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Farmer Boy (Little House #3)

4.03  ·  Rating Details ·  42,283 Ratings  ·  1,375 Reviews
Growing up on his family's farm in New York, Almanzo Wilder wishes for just one thing--his very own horse. But Father doesn't yet trust him with such a big responsibility. Almanzo needs to prove himself--but how?
Paperback, 357 pages
Published January 1st 2007 by HarperTrophy (first published 1933)
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Charlotte's Web by E.B. WhiteThe Secret Garden by Frances Hodgson BurnettThe Lion, the Witch, and the Wardrobe by C.S. LewisAnne of Green Gables by L.M. MontgomeryLittle Women by Louisa May Alcott
Favorite books from my childhood
173rd out of 3,475 books — 6,566 voters
Little House on the Prairie by Laura Ingalls WilderAnne of Green Gables by L.M. MontgomeryLittle Women by Louisa May AlcottThe Secret Garden by Frances Hodgson BurnettThe Witch of Blackbird Pond by Elizabeth George Speare
Best Children's Historical Fiction
12th out of 620 books — 662 voters


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Community Reviews

(showing 1-30 of 3,000)
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Wendy Darling
My annual re-read, this time with Heidi! :)

My favorite of the Little House books from start to finish, but especially the chapter where Ma and Pa go away for a week and the house falls into disarray as the children eat cake, slice watermelon, blacken the parlor wall, and most importantly, use up all the sugar making ice cream. Still no other author has ever captured the life of pioneers in quite this way, and the good eats will make your mouth water!
Theresa
Jun 17, 2008 Theresa rated it it was amazing
I loved all the Laura Ingalls Wilder books, in particular "Little House in the Big Woods", "Little Town on the Prairie" and "These Happy Golden Years". They are books I can read and savor over and over again. But I just need to give a shout out to my absolute favorite Laura Ingalls Wilder book, and that is "Farmer Boy"--to me, Farmer Boy is the under-appreciated middle child of the Laura Ingalls collection. People forget about it just because it doesn't start with "Little" or end with "Prairie". ...more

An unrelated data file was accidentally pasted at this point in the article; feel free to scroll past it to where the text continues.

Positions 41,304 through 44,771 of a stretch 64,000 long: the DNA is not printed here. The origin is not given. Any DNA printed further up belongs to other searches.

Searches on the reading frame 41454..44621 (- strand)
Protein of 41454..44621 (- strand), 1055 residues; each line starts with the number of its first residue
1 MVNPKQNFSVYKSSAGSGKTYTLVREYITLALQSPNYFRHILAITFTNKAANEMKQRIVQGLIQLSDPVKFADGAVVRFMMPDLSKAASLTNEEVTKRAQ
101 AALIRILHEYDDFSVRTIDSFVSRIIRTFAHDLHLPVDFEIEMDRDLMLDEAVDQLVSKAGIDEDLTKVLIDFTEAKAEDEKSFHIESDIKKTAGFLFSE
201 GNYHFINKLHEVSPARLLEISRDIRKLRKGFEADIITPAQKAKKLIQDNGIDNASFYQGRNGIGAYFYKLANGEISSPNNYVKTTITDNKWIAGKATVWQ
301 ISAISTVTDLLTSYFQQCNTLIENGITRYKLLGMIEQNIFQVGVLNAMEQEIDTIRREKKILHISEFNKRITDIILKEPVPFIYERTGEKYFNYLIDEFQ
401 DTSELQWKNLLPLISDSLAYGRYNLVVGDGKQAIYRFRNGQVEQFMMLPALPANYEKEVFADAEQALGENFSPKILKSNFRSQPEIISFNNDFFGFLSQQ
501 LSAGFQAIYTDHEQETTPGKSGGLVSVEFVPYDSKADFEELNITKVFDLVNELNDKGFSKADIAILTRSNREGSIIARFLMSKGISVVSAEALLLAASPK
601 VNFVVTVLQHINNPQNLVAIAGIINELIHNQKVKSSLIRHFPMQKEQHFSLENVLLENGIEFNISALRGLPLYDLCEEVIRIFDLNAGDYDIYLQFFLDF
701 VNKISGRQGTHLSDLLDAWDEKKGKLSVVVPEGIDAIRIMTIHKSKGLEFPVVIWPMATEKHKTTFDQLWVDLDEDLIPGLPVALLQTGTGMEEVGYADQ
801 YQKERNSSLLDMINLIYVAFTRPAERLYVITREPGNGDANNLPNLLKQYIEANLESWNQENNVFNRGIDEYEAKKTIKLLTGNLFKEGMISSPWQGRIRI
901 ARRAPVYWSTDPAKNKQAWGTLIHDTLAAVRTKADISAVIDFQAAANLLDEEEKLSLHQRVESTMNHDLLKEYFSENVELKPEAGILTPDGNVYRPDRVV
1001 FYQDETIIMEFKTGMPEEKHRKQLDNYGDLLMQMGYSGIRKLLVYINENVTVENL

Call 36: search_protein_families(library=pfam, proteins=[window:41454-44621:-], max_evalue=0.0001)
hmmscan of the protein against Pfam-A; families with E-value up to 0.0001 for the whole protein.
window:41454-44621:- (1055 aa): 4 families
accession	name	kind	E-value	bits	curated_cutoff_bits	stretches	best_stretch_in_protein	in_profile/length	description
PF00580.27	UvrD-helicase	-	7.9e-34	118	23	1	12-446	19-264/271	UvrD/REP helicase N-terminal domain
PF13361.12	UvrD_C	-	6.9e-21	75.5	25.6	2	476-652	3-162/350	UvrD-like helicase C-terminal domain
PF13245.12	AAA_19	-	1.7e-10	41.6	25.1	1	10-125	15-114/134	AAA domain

Elise
Jan 10, 2009 Elise rated it it was amazing
Shelves: childrens
Upon finishing Little House on the Prairie the kids and I were dying to know where the Ingalls' adventures would take them next but discovered that the next in the series focuses on Almanzo Wilder, Laura's future husband. We were immediately taken in by the descriptions of late 1800's farm life in upper New York State. We were struck in particular by the richness Almanzo's family enjoyed in comparison with the Ingalls who seemed to be moving all the time. One of my favorite features of this book ...more
Tatiana
SO MUCH WORK! And they all seem to enjoy it, even create MORE work for themselves instead of looking for opportunities to have some leisure time (or a nap at least). I would have never made it in those olden days. I am just too lazy.
Philip
Before I hand the reviewing reigns over to Eleanor, I wanted to say a couple things I took out of this book. (Hopefully she doesn't get too impatient.)

There's a lot in the Laura Ingalls Wilder books written for adults as well as kids. The theme of self-reliance comes through loud and clear. The difference in child-rearing... wow. Hold on:

Me: Eleanor, what does it mean to "speak when spoken to?"

E: It means, "BE QUIET UNTIL YOU ARE SPOKEN TO!!!"

Me: Do you think we should make that a rule in our ho
...more
Kathryn
Dec 31, 2012 Kathryn rated it really liked it  ·  review of another edition
I still didn't love it as well the first few books about Laura's childhood, perhaps because I know and love the Little House stories so well from my own childhood (I know my mom read me "Farmer Boy" but I don't really remember it). That said, I did quite enjoy and appreciate Almanzo's story this time and feel Laura deftly articulated his conundrums being on the cusp of boyhood and young-manhood, both his eagerness to do the more adult work on the farm with his father and older brother as well as ...more
Kelly
Jul 09, 2016 Kelly added it
Shelves: read-in-2016
I liked this way more than I thought I would. Some quick observations:

1. All this family does is eat and talk about eating and plan around eating.

2. The parents go on a "vacation" for a week to a family's residence 10 miles away and leave the kids alone. Sheer chaos, of course, on the part of the kids.